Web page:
Today, over 800,000 applications are pending in the PTO and Examiners are unable to spend enough time to provide a meaningful examination on complex applications. Regardless of which factors contribute to a lack of patent quality, businesses of all shapes and sizes, including banks, broker-dealers, insurers and finance companies are threatened by a large and growing number of frivolous claims of patent infringement. Currently pending claims of infringement are a serious problem, but they are only the tip of the iceberg because of the lag in allowance of patent applications related to business methods and financial services. After the landmark decision in State St. Bank & Trust Co. v. Signature Fin. Group, Inc., 149 F.3d 1368 (Fed. Cir. 1998), the number of pending patent applications that involve financial services have surged generally. Because it typically takes more than three years to procure allowance of applications for business methods (e.g., Class 705)," the risk of increased litigation for the financial services industry is now present. If not addressed by appropriate legislation, the current trend will lead to a greater number of frivolous claims filed against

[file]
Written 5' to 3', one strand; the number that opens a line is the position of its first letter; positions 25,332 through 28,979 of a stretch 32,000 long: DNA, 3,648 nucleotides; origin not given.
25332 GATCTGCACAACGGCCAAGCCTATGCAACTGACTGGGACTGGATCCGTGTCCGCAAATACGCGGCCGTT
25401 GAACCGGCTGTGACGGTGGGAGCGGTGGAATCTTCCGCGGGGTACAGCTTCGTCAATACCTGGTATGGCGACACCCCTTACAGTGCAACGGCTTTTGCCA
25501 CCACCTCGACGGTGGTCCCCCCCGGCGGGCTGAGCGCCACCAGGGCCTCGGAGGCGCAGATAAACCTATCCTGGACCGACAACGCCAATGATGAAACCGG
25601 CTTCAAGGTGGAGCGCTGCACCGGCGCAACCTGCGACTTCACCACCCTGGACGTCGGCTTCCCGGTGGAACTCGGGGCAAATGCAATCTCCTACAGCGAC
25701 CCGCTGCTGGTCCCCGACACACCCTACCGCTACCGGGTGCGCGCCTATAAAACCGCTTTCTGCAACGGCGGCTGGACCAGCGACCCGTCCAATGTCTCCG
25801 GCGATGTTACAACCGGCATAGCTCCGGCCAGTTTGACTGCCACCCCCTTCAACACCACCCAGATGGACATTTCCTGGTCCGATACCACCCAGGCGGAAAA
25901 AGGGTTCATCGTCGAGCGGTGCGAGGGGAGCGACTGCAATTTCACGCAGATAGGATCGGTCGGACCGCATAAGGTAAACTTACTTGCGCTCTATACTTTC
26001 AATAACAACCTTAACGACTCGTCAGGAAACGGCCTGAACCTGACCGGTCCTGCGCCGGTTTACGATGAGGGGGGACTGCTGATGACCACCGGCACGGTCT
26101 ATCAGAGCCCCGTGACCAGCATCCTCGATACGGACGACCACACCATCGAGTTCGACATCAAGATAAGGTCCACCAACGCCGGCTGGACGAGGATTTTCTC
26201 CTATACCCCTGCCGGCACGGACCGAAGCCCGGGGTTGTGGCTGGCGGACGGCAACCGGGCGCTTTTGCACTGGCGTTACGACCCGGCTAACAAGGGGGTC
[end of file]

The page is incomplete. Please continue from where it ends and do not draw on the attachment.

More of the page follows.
financial firms in coming years.

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'U.S. PATENT AND TRADEMARK OFFICE, PERFORMANCE AND ACCOUNTABILITY REPORT FISCAL YEAR 2004, available ul www.usptv.gov/web/offices.com/annual/2004/060405 table5.html (last visited April 27, 2005).

FEDERAL TRADE COMMISSION, TO PROMOTE INNOVATION: THE PROPER BALANCE OF COMPETITION AND
PATENT LAWAND POLICY, A REPORT BY THE FEDERAL TRADE COMMISSION, October 2003, al 5.

STEPHEN A. MERRILL, RICHARDC. LEVIN, AND MARK B. MYERS, NATIONAL RESEARCH
COUNCIL, A PATENT SYSTEM FOR THE 21ST CENTURY, 20014 at 86 (prepublication copy).
Id. at 90.